Queer-baiting, but straight-washing


Andrew Stanton is a sophomore journalism major and Berkeley Beacon columnist.

By Andrew Stanton

Andrew Stanton is a sophomore journalism major and the Berkeley Beacon LGBTQ columnist.

NBC’s new show Rise tells the story of how high school drama teacher Lou Mazzuchelli transforms the theater department. The plot is based on the real life story of Lou Volpe, but many in the LGBTQ community have criticized the show’s creators for changing a pivotal part of Volpe’s character. In the show, Lou Mazzuchelli is straight—while the real Lou Volpe is gay.

Members of the LGBTQ community accused the show of straight-washing. Straight-washing and cis-washing are when creators portray a queer person as straight or cisgender. Executive producer Jason Katims justified his decision of characterizing Mazzuchelli as a straight family man by saying he wanted to make the story more relatable for himself.

“I felt like I needed to make it my own story,” Katims said.

There’s no shortage of stories in the media from the perspective of straight men. However, only about five percent of TV characters identify as queer, according to GLAAD. The queer community lacks adequate representation in media, and the limited representation we receive is often grounded in stereotypes rather than realistic portrayals of the LGBTQ community.

Rise is not the only recent case of straight-washing in media. Sony recently came under fire after tweeting a promotion for Call Me By Your Name, a romance film about gay men. The tweet portrayed a photo of a straight couple with the caption, “It’s a romance overwhelming in its intensity, a heart that swells until it has to burst.” Some Twitter users accused Sony of posting the image to widen the film’s audience appeal.

The idea that straight people cannot relate to queer characters is rooted in homophobia and implies that queer characters are nothing more than their sexual orientation. Queer people have connected to straight characters since the beginning of media, so straight, cisgender people can relate to queer characters.

The 2015 film Stonewall, based on the famous riots where LGBTQ people protested a police raid at the Stonewall Inn, had a similar issue. Director Roland Emmerich faced heavy criticism for cis-washing and white-washing the Stonewall riots, which were led by transgender women of color Marsha P. Johnson and Sylvia Rivera. His response to the criticism is similar to that of Katims.

“As a director, you have to put yourself in your movies, and I’m white and gay,” Emmerich said.

All three of these cases share a common thread—they change a narrative to make it more relatable. Whether this is done to accommodate the director or to attract a wider audience, nothing excuses straight-washing, cis-washing, and white-washing.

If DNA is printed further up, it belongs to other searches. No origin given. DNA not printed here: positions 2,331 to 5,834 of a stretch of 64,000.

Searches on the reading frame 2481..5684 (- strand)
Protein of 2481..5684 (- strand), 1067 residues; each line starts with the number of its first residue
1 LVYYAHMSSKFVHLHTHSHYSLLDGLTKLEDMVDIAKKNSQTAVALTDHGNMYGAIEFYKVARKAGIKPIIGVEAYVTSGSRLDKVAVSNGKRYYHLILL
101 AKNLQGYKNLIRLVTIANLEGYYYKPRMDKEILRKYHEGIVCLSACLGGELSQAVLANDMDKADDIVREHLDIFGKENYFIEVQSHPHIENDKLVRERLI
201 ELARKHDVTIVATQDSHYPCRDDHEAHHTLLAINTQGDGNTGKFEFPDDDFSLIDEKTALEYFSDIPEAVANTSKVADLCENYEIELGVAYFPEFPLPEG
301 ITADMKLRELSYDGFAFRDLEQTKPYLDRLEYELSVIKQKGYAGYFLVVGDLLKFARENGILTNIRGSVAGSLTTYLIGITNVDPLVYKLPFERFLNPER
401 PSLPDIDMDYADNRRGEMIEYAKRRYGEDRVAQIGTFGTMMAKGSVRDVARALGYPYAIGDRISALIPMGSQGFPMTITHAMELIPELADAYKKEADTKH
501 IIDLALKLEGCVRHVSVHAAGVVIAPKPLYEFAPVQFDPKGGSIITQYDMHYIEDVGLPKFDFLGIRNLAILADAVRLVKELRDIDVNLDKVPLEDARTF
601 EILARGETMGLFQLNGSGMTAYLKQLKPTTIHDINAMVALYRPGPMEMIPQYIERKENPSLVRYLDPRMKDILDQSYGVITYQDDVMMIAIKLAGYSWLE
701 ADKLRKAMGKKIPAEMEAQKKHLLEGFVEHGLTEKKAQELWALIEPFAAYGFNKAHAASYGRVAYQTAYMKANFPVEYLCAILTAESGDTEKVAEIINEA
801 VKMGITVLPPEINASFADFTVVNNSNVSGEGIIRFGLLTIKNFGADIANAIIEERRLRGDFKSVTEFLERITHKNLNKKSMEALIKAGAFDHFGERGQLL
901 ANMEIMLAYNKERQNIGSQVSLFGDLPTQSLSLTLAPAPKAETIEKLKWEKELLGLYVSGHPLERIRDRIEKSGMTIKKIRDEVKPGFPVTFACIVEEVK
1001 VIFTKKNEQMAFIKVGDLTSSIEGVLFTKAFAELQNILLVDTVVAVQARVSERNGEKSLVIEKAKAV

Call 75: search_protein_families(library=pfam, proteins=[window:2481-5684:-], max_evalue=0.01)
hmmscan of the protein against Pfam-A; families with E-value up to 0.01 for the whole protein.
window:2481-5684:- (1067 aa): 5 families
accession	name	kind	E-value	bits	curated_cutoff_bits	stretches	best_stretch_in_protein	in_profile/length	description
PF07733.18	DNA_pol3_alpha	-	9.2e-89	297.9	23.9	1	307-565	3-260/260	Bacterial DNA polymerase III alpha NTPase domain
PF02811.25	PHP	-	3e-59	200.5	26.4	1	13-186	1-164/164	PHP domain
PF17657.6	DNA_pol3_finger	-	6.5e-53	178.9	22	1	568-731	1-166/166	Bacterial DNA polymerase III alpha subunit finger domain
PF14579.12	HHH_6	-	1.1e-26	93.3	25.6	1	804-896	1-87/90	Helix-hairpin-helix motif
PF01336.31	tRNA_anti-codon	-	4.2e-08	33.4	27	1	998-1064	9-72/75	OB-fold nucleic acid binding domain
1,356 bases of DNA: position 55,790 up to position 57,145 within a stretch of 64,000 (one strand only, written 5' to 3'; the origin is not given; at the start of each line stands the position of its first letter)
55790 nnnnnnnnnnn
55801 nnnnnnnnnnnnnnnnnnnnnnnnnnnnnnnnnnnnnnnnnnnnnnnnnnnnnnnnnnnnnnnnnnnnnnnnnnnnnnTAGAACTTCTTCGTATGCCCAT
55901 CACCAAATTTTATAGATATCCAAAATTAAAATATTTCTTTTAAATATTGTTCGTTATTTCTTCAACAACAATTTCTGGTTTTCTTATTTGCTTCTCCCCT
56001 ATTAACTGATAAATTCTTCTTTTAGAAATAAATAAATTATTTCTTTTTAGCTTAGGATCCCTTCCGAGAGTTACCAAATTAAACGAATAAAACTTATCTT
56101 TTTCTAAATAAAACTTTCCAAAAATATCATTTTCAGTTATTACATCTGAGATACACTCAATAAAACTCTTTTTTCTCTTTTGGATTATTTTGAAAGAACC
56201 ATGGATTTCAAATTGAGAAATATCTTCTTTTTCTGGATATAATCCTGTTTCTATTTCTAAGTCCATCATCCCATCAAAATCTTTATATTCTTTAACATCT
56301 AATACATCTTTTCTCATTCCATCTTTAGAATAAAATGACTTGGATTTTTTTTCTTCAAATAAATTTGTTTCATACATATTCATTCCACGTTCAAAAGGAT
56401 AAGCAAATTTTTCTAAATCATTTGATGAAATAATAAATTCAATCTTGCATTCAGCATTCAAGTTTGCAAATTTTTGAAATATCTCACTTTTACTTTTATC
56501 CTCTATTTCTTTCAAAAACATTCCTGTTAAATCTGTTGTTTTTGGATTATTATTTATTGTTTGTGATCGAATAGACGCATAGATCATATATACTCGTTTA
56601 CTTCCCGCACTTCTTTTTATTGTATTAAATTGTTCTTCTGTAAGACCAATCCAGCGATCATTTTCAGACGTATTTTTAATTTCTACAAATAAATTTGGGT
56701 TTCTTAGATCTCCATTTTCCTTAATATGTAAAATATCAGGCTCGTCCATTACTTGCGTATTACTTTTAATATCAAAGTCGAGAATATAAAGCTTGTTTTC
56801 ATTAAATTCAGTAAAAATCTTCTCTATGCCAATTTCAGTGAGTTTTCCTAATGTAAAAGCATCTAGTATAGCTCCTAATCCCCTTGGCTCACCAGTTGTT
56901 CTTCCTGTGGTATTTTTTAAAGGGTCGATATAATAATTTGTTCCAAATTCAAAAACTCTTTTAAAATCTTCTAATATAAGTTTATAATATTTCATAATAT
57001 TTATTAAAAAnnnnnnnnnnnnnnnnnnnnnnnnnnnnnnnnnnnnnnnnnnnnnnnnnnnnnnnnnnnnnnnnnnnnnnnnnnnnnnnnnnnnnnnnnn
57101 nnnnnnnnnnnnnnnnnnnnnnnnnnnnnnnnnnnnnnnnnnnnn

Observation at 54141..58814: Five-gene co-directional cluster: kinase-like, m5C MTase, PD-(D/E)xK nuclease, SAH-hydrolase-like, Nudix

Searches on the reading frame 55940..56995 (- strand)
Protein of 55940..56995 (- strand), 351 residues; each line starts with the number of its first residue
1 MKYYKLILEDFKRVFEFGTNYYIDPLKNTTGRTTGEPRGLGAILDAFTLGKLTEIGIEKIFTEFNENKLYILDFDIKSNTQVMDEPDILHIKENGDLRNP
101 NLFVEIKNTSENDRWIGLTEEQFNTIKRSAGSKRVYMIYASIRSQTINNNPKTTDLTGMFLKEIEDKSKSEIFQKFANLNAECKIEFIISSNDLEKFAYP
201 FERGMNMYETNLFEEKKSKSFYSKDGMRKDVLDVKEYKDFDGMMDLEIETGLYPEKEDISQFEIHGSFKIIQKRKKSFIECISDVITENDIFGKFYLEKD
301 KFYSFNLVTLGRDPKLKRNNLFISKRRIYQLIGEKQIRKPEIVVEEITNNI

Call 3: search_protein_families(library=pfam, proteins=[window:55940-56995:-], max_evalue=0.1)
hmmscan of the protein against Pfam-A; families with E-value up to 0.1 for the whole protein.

This line of reasoning has limited media diversity for decades. The film and television industries are overwhelmingly run by white men, so they portray that perspective, according to a University of Southern California study.

Creators shouldn’t only tell the stories that mirror their exact experiences. When they seek to tell the story of a queer person, they cannot change their identity.

Rise and Stonewall both diminish the accomplishments of queer people by rewriting history. Emmerich failed to give the transgender community the credit they deserve for their bravery during the Stonewall riots. Katims’s decision to make Mazzuchelli straight rewrites Volpe’s story.

Positive examples of the LGBTQ community in media normalizes queerness. This exposure can change minds and allow the LGBTQ rights movement to make progress. By hiding the stories of the LGBTQ community, producers and directors inhibit this advancement.

Thankfully, a new generation of media makers are entering the workforce, and we are more conscious of these issues than our predecessors.

We understand why any type of erasure, whether it’s white-washing, cis-washing, or straight-washing, is insensitive to different communities. We need to move away from the idea that straight people cannot relate to members of the LGBTQ community. As future media makers, Emerson students need to lead the charge against erasure. This requires us to leave our comfort zones and work hard to look beyond the perspectives we know. Yet this will result in a more diverse media driven by incredible storytelling.